Clearance & Copyright: Everything You Need to Know for Film and Television
For filmmakers, navigating the issues of clearance can be difficult and daunting. Obtaining licenses to feature clips or images can be impossible or expensive, but going without licenses could halt your film from ever getting to distribution.
Recall the film Blackfish, a documentary about Sea World’s capturing and subsequent handling of orca whales. The film is highly critical of the marine amusement park, and garnered attention for its disenchanting portrayal. A certain hurdle for the filmmakers was getting around the fact that the film is made up of footage captured by former Sea World employees. Since Sea World owned the copyright to that footage and would never have allowed the footage to be used in Blackfish, the option of licensing was impracticable. Yet, the film was produced, distributed, and critically acclaimed. How did the filmmakers get away with it?
Or consider Escape From Tomorrow, a fictional guerilla film secretly shot with hidden cameras inside Disney World and Disneyland. The picture is a fantasy-horror story that follows a family’s day at Disney World. The lead character is a father who promised his family a happy vacation. But while at the park, the father has a meltdown and his perception of the park becomes delusional. Surprisingly, Disney did not pursue legal action. Why not?
To solve the quandary of the above questions, take a tour of the recently released 4th Edition of Clearance & Copyright.
Michael Donaldson and Lisa Callif are the co-authors of the book. They’re also the partners of the law firm Donaldson + Callif in Beverly Hills, which represents documentary and independent filmmakers. However, both Donaldson and Callif acknowledge that the 4th edition of Clearance & Copyright was a team effort, involving every single person in their office. Their work paid off, and the latest revamp is a modern, fresh and eye-catching legal guide for everything film and television.
Clearance & Copyright contains 26 comprehensive chapters, which cover topics like the basics of copyright and fair use, how to acquire the rights to someone else’s property, how to hire a screenwriter, how to obtain errors and omissions insurance, and how to clear all the music in your film.
Undoubtedly, this book will help a producer of a film or TV show make it through production and distribution, without a legal battle. For anyone working in this field, this guide is an unparalleled primer. Whether your production is documentary, feature, scripted, fiction, nonfiction, or inspired by real events, Clearance & Copyright is guaranteed to be worth the read.
The first three editions of Copyright & Clearance already garnered a strong reputation. The thoughtful explanations and clear examples have helped lawyers, students and filmmakers alike. Ted Sarandos of Netflix has even said, “I love this book and use it often.” Likewise, Donaldson has previously used the book as an instructional text with UCLA’s Producer Program, where he occasionally teaches.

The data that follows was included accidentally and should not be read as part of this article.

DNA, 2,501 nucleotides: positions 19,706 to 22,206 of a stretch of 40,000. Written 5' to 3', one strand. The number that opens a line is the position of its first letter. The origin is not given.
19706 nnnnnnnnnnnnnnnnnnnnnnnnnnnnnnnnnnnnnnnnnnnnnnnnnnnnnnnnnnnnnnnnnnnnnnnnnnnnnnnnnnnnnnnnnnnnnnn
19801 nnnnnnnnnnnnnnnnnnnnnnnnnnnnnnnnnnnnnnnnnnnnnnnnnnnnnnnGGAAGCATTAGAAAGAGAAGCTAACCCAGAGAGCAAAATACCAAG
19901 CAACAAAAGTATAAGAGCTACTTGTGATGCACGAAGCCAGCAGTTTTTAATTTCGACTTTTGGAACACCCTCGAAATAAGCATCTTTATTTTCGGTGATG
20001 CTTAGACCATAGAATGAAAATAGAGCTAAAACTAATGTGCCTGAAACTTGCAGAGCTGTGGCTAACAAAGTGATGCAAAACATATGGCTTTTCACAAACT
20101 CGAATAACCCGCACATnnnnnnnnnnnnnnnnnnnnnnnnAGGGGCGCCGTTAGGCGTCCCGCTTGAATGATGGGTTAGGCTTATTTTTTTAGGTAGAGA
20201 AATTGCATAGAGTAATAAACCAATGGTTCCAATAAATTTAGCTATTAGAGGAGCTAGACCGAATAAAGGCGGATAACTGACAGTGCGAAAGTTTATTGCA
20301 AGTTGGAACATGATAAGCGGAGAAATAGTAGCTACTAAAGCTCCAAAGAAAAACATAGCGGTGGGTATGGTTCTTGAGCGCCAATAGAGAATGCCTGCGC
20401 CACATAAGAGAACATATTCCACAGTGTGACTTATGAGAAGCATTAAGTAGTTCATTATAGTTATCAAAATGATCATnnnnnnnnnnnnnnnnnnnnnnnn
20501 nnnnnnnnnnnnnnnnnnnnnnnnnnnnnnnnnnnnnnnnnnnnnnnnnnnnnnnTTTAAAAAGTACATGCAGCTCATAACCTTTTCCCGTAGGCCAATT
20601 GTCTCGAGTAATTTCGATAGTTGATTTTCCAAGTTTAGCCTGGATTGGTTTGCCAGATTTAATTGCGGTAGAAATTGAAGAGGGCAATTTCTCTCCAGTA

Moreover, the latest version is more than just a facelift. This is a page one rewrite. Every chapter was overhauled to include the most recent case law and the freshest examples.
The 4th edition also hosts some new added features. In order to more fully illustrate a point being made in the text, there are URLs to audiovisual clips, all of which are permissibly available by virtue of the Fair Use Doctrine of copyright. These clips are especially useful for students and filmmakers who need visual guidance.
Additionally, there is an appendix of every different type of form. If you need a form template of an Interview Release or a Location Agreement, for example, then simply message the provided email address and a clean Word version will automatically be sent back to you. Voila!
If you need extra legal help and would like a local or specialized lawyer, the same email method is also used to send you an updated lawyer referral list.
The book is so comprehensive that one might wonder whether the attorneys are working themselves out of a job. Yet, Callif notes that the book is both helpful to the client and the attorney: “This guide makes our clients better clients, because they’re more educated on the issues. They become a better utilizer of legal resources.”
Besides, there’s always more work for an attorney to do. Donaldson notes, “If someone has a garden variety legal situation, then the book may be sufficient. But if you’re making a movie like Room 237, which covers nine possible interpretations of Stanley Kubrick’s The Shining and features 30% of that film, then you might need a hand.”